New law intended to resolve Hirst issue about rural water availability

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January 23, 2018

Dear Friends and Neighbors,

Late last week the Senate and House of Representatives finally reached agreement on a new policy aimed at resolving the rural water situation caused by the Hirst court ruling. The votes to pass Senate Bill 6091 took place almost a year since I chaired the first Senate committee hearing on Hirst-related bills.

Issued in October 2016, the Hirst decision involved two important priorities: Ensuring adequate water for instream flows (necessary for fish) and for domestic use. It affected the permit-exempt wells that draw less than 5,000 gallons of water daily for domestic purposes – wells that are often critical for residential development in rural areas. The state Supreme Court’s ruling greatly complicated the process for getting local permission to drill an exempt well in support of a building permit application.

I’m very proud that none of us, Republicans or Democrats, gave up on trying to find a thoughtful compromise to the Hirst issue. While the new law doesn’t reflect what everyone wanted, it represents a positive step forward and provides both a level of clarity and certainty that we haven’t had since the ruling came down.

My goal going into this process was for the final outcome to be either positive or not harmful to our North Central Washington watersheds. I supported the Hirst legislation because I believe this goal was accomplished.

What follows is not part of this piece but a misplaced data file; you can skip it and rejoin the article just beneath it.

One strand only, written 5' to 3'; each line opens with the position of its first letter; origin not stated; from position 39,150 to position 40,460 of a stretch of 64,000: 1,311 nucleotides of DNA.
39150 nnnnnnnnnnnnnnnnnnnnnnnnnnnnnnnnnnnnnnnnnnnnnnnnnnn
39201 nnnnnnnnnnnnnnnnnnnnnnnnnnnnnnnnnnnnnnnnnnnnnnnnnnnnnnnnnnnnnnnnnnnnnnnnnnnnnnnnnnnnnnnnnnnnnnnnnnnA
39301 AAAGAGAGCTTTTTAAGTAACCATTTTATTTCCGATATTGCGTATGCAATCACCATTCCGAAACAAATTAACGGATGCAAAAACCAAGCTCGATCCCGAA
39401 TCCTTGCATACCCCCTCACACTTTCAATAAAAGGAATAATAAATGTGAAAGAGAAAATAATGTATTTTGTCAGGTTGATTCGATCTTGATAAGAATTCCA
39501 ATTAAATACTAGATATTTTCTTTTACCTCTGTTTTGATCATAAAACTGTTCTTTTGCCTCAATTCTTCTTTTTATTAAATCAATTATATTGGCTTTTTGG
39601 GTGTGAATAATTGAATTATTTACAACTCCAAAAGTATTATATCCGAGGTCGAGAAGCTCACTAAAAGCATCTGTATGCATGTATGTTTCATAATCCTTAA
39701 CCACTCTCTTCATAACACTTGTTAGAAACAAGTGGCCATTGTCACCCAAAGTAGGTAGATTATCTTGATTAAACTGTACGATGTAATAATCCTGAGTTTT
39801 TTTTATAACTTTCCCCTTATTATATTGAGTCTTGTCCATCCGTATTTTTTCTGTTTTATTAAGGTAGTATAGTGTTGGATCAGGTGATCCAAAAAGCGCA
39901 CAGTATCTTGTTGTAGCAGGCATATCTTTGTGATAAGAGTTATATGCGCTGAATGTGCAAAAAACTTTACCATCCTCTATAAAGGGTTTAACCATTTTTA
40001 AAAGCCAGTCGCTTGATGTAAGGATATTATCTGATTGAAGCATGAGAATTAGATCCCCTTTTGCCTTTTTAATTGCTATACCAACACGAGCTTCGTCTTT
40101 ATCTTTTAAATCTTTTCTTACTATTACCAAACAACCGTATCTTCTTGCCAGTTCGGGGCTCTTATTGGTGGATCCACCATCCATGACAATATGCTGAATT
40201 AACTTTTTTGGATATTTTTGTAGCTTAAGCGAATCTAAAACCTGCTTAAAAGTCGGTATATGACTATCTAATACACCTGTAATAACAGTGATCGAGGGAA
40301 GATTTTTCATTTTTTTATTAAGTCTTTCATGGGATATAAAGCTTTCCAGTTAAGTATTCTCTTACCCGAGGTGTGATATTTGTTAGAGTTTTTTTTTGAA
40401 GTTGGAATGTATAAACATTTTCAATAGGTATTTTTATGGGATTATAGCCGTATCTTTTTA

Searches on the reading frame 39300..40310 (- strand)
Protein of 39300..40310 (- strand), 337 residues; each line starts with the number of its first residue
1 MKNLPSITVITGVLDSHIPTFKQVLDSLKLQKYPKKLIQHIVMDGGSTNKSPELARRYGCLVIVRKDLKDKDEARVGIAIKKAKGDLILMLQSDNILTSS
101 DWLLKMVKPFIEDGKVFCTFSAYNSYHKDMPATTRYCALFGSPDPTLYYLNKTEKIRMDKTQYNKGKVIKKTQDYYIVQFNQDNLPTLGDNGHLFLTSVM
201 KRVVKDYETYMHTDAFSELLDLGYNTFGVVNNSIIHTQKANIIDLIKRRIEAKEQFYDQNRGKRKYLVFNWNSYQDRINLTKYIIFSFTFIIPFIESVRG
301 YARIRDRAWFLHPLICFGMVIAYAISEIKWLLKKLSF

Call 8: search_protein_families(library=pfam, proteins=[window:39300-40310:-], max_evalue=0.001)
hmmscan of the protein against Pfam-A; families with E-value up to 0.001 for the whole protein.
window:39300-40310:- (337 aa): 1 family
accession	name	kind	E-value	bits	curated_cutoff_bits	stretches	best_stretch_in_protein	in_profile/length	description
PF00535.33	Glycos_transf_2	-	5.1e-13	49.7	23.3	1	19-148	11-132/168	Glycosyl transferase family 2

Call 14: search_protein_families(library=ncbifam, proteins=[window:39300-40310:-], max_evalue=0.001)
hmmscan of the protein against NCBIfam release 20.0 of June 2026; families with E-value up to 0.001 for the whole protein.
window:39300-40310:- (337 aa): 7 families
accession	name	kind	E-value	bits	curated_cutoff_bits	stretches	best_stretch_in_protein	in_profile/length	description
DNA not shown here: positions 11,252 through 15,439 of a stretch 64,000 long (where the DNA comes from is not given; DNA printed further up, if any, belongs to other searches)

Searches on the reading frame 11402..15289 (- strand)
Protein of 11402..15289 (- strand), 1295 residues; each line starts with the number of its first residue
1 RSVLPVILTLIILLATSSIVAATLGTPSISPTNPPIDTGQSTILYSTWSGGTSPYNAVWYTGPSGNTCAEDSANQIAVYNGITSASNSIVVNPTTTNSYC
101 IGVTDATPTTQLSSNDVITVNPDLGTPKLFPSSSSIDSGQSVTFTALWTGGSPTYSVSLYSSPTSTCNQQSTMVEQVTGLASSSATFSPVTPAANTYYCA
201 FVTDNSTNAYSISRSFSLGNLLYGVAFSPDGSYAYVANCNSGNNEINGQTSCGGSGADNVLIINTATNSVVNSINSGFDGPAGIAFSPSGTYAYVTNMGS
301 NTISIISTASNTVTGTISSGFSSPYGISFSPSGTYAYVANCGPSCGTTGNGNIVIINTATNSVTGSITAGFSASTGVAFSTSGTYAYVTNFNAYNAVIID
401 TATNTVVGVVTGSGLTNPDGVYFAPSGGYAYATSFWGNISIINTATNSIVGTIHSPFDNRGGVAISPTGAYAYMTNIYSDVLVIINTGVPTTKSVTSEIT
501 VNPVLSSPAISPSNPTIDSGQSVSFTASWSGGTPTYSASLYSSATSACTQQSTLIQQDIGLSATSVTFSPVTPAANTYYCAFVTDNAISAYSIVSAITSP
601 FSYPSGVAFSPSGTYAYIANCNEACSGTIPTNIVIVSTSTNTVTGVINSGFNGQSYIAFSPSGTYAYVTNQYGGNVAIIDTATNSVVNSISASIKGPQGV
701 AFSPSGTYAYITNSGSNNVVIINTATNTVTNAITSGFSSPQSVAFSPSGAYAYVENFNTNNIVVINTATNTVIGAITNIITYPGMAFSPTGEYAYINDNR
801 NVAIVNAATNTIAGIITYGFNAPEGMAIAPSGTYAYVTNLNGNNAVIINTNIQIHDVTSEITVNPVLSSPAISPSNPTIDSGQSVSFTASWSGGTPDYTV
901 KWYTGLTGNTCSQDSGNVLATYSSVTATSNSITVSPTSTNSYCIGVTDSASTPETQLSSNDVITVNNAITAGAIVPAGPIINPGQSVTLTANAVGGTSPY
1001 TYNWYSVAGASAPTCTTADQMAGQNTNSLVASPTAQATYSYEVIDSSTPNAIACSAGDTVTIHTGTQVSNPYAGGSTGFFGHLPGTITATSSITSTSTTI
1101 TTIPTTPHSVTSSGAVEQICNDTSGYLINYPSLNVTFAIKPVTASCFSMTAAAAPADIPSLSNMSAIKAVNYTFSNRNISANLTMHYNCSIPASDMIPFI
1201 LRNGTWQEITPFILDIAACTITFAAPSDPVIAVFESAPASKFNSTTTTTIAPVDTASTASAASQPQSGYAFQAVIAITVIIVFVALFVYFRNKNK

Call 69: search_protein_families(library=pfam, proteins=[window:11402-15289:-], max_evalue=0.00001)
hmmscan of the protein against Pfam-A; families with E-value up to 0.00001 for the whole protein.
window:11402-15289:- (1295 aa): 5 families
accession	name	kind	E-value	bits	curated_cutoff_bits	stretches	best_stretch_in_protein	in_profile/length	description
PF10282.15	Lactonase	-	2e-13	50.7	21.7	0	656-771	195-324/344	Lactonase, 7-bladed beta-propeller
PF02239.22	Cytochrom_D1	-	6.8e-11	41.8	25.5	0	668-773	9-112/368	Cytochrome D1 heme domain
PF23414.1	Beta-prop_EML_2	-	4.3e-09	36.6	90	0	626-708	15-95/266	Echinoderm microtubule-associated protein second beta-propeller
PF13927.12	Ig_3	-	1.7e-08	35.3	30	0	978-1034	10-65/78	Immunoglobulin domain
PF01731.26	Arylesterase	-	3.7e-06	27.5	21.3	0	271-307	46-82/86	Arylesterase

The policy changes took effect as soon as the governor signed the bill Friday, so the next step for rural landowners is to contact their local land use officials for details about how to proceed. Here is a short overview related to our legislative district. 

Summary of SB 6091

The new policy will have different effects in different parts of the state because it relies on water resource inventory areas (WRIAs) to categorize how decisions about water wells will be made. There are 62 WRIAs statewide; seven of them cover most of the land in the 12th District.

WRIA map

Effect on 12th District WRIAs

  • In a WRIA without an instream flow rule, which is not listed in the bill, a water well report is sufficient evidence of adequate water supply. This applies to WRIA 44 (Moses Coulee), WRIA 47 (Chelan Watershed) and WRIA 50 (Foster Creek Watershed).
  • In a WRIA with an instream flow rule that explicitly regulates exempt wells, the terms of the rule must be followed in determining whether an applicant can show evidence of adequate water supply. This applies to WRIA 45 (Wenatchee River Basin), WRIA 46 (Entiat River Basin), and WRIA 48 (Methow Watershed).
  •  In a WRIA with an instream flow rule that does not explicitly regulate exempt wells and where a watershed plan was completed, wells are authorized if the applicant pays a $500 fee.  Water use for domestic purposes is set at a maximum annual average of 3,000 gallons per day. This applies to WRIA 49 (Okanogan River Basin), of which a portion is located in District 12.

Here are links to Hirst-related information and news coverage:

Thank you again for the opportunity to serve as your 12th District state senator.


Brad Hawkins

State Senator Brad Hawkins
12th Legislative District


107 Newhouse Building - P.O. Box 40412 | Olympia, WA 98504-0412
(360) 786-7622 or Toll-free: (800) 562-6000